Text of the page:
1 . Chemical constitution and physical properties of pituitary tsh As long ago as 1851 it was pointed out by Niepce ( 1851 ) that there is a connection between the pituitary and the thyroid . This connection was clarified by Smith and Smith ( 1922 ) , who showed that saline extracts of fresh bovine pituitary glands could re-activate the atrophied thyroids of hypophysectomised tadpoles . The first attempts to isolate TSH came a decade later , when Janssen and Loeser ( 1931 ) used trichloroacetic acid to separate the soluble TSH from insoluble impurities . After their work other investigators applied salt-fractionation techniques to the problem , as well as fractionation with organic solvents , such as acetone . Albert ( 1949 ) has concluded that the most active preparations of TSH made during this period , from 1931 to 1945 , were probably about 100 to 300 times as potent as the starting material . Much of this work has been reviewed by White ( 1944 ) and by Albert ( 1949 ) . Developments up to about 1957 have been discussed by Sonenberg ( 1958 ) .

In the last few years , the application of chromatographic and other modern techniques to the problem of isolating TSH has led to further purification ( Bates and Condliffe , 1960 ; ; Pierce , Carsten and Wynston , 1960 ) . The most active preparations obtained by these two groups of investigators appear to be similar in potency , composition and physical properties .

Two problems present themselves in considering any hormone in blood . First , is the circulating form of the hormone the same as that found in the gland where it is synthesised and stored ? ? Second , what is its concentration in normal circumstances and in what circumstances will this concentration depart from the normal level and in which direction ? ? It is therefore necessary to consider the properties of pituitary TSH if the fragmentary chemical information about blood TSH is to be discussed rationally . The importance of knowing in what chemical forms the hormone may exist is accentuated by the recent observation that there exists an abnormally long-acting TSH in blood drawn from many thyrotoxic patients ( Adams , 1958 ) . Whether this abnormal TSH differs chemically from pituitary TSH , or is , alternatively , normal TSH with its period of effectiveness modified by some other blood constituent , cannot be decided without chemical study of the activity in the blood of these patients and a comparison of the substance responsible for the blood activity with pituitary Aj .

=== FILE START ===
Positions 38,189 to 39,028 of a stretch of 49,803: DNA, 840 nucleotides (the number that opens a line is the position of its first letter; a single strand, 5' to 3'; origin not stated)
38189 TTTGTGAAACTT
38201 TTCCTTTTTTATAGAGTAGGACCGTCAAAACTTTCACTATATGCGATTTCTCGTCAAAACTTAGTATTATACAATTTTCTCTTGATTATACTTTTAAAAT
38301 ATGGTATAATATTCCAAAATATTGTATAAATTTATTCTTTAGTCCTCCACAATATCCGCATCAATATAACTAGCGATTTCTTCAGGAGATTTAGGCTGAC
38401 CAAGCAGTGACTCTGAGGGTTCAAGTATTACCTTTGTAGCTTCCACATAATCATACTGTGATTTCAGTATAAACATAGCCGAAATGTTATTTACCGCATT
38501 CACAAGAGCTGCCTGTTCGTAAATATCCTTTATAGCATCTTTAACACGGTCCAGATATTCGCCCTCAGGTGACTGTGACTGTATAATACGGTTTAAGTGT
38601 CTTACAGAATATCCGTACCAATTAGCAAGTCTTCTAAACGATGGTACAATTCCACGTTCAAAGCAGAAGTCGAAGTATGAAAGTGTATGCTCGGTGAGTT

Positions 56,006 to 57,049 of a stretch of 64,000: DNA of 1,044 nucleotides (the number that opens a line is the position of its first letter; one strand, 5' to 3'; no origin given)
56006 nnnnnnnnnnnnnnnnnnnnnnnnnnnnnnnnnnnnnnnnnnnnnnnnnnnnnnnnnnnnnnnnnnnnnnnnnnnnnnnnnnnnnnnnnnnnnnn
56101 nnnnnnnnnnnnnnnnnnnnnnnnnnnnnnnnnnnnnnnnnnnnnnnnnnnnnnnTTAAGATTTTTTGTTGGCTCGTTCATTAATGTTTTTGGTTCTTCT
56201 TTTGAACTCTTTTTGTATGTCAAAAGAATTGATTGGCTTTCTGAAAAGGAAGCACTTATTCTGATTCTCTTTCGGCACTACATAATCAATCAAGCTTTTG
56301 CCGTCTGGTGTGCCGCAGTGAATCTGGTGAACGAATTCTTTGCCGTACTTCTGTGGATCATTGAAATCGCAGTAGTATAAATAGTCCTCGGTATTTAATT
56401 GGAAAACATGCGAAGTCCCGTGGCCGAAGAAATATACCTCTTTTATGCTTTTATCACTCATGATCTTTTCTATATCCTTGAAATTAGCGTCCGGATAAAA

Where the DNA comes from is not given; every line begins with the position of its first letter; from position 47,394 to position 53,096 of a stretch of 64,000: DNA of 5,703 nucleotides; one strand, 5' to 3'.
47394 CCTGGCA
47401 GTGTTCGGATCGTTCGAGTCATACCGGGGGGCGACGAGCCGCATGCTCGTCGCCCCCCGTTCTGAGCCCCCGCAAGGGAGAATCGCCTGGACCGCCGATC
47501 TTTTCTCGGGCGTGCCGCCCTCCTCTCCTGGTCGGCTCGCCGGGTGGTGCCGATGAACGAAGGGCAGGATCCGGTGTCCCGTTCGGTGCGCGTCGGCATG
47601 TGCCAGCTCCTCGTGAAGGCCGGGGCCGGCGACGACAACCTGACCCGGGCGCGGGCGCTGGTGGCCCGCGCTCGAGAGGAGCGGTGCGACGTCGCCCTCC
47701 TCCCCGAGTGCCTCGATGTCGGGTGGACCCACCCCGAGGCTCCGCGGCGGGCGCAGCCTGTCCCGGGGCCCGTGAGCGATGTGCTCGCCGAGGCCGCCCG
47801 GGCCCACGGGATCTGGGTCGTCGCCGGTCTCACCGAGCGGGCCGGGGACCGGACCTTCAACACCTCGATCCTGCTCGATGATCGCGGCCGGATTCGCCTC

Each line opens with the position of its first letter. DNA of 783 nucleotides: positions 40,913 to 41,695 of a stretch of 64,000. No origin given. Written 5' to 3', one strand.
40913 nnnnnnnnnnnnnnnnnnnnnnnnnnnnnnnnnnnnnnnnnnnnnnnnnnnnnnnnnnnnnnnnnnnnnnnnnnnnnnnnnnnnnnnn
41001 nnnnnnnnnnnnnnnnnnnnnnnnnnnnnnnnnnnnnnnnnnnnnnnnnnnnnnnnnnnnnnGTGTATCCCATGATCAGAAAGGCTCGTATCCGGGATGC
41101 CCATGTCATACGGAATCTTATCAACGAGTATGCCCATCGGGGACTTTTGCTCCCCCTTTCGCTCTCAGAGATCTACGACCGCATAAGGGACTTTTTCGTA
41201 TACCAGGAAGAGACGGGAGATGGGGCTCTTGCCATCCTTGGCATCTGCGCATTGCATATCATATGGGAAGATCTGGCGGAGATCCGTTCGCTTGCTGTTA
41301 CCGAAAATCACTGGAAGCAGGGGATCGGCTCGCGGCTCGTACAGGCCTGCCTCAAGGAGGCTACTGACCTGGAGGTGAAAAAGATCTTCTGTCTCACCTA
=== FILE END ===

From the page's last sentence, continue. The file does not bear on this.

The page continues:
In evaluating data on the concentration of TSH in blood , one must examine critically the bio-assay methods used to obtain them . The introduction of the United States Pharmacopoeia reference standard in 1952 and the redefinition and equating of the USP and international units of thyroid-stimulating activity have made it possible to compare results published by different investigators since that time . We should like to re-emphasise the importance of stating results solely in terms of international units of TSH activity and of avoiding the re-introduction of biological units . For the most part , this discussion will be confined to results obtained since the introduction of the reference standard . A . Standard preparations and units of thyroid-stimulating activity The international unit ( u. ) , adopted to make possible the comparison of results from different laboratories ( Mussett and Perry , 1955 ) , has been defined as the amount of activity present in 13.5 mg of the International Standard Preparation . The international unit is equipotent with the USP unit adopted in 1952 , which was defined as the amount of activity present in 20 mg of the USP reference substance .